Philando Castile was shot and killed by a police officer in Saint Paul, Minnesota, in 2016. One year later, the police officer involved was cleared of all charges. Black Lives Matter organized a memorial service where Richard Tsong-Taatarii took this powerful picture.
The man is John Thompson, a close friend of Philando who became a key figure and activist in the BLM movement. Nominated in this year’s World Press Photo, General News category, it’s a seemingly simple picture that tells a thousand stories – about a person, about a community and about a country...
This article is part of our series on the 2018 World Press Photo Awards nominees. Read more about the WeTransfer x World Press Photo partnership here.
This photo was part of a daily assignment to cover the protests against the not-guilty verdict for the police officer.
It has a lot to do with the history of the United States. The Philando Castile case was one of the key flashpoints in the Black Lives Matter movement. The acknowledgment of John Thompson's inner pain – as a black man losing a close friend – is something that a large part of our society has not recognized.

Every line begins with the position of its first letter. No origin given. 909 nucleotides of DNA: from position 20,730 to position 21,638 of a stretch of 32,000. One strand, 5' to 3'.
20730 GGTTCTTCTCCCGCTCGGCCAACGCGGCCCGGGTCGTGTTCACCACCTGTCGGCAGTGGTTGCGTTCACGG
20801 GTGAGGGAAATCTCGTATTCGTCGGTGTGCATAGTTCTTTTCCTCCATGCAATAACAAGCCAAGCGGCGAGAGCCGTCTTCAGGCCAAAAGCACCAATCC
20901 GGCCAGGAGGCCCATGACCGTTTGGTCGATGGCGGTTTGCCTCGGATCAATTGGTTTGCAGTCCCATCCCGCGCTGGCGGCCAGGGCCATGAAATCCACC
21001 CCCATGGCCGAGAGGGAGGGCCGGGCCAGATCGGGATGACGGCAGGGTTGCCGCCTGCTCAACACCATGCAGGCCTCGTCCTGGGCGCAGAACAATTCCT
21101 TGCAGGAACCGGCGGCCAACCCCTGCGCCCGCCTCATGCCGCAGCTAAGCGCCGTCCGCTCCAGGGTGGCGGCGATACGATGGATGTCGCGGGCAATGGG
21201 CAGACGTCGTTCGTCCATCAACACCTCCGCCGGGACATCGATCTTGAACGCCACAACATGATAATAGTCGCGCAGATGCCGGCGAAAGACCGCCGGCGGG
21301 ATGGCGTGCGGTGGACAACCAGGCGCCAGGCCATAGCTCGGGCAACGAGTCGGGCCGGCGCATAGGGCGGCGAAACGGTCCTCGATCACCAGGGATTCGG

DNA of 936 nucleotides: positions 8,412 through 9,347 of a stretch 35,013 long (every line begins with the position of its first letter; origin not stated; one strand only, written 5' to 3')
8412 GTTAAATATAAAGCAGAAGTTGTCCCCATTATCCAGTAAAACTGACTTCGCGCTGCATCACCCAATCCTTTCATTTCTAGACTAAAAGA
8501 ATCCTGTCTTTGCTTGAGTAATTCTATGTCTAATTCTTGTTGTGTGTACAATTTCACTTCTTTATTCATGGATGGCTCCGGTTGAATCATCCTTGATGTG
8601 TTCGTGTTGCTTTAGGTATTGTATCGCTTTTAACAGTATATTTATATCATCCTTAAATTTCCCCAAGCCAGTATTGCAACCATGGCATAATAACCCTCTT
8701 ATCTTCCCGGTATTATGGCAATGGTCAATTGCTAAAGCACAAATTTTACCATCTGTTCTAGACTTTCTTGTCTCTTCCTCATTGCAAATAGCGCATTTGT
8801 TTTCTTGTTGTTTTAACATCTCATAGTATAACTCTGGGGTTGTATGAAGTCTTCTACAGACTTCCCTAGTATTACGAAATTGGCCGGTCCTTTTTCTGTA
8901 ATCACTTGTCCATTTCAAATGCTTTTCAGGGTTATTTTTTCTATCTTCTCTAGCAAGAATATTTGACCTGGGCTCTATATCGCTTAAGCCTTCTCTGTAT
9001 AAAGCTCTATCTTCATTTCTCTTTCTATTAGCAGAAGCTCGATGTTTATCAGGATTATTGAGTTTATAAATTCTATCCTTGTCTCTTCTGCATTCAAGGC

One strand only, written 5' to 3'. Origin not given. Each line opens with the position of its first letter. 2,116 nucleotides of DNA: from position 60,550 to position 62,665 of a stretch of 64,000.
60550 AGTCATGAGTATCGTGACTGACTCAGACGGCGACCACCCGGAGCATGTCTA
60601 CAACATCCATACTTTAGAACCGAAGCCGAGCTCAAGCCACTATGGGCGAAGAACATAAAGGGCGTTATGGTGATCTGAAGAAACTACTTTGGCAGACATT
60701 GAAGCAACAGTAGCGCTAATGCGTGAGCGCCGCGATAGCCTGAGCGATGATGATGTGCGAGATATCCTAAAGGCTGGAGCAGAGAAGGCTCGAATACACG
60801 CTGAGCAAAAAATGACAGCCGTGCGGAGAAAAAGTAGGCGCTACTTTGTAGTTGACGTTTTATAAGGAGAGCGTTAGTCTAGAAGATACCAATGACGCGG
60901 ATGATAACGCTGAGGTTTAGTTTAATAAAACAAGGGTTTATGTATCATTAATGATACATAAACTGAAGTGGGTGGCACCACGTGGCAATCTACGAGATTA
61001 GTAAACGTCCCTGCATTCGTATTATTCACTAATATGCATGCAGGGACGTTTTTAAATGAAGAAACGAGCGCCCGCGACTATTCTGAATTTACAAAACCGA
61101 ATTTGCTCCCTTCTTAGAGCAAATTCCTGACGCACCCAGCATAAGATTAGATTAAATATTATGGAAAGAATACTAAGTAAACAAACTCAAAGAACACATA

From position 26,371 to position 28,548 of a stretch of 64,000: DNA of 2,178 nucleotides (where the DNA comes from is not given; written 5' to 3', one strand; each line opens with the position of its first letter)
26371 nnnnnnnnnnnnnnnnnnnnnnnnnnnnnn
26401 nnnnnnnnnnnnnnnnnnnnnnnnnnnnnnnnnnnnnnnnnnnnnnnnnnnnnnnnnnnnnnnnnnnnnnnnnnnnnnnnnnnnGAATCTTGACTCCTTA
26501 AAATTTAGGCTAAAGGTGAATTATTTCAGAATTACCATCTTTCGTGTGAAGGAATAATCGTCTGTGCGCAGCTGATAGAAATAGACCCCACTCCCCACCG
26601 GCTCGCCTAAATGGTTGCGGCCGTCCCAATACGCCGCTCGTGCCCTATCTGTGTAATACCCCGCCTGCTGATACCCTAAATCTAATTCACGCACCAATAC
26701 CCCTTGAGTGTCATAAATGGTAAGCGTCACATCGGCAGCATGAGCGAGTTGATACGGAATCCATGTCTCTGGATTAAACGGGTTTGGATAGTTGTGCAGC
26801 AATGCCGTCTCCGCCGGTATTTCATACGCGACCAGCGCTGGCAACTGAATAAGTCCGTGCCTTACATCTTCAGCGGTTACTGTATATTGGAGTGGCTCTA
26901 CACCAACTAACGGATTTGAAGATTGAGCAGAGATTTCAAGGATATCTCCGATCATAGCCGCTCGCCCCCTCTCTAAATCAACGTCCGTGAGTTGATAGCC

If at all possible, I try to create a single frame which can tell a lot of the story. A haiku with only 17 syllables can give you a lot of insight about life. Hopefully a single photograph can too.
A haiku with only 17 syllables can give you a lot of insight about life. Hopefully a single photograph can too.
Once the main subject of the frame was in focus, I tried to clean up the background and make sure it contributed to the story. In this case, the black power salute was a reference to the resistance that continues today.
When you make a storytelling frame, there is definitely a surge of energy, or cognition, that goes through your body. All the frames taken in the past lead you, as a photographer, to be ready for this moment. It's then up to you to put the visual elements together.
You definitely want to create images that make the reader feel something. One image can change people's minds, or at least make them recognize what someone else, whom they may never encounter in daily life, is going through in this journey we take as human beings.
More from World Press Photo
Stay with stories from our partnership with the international photo prize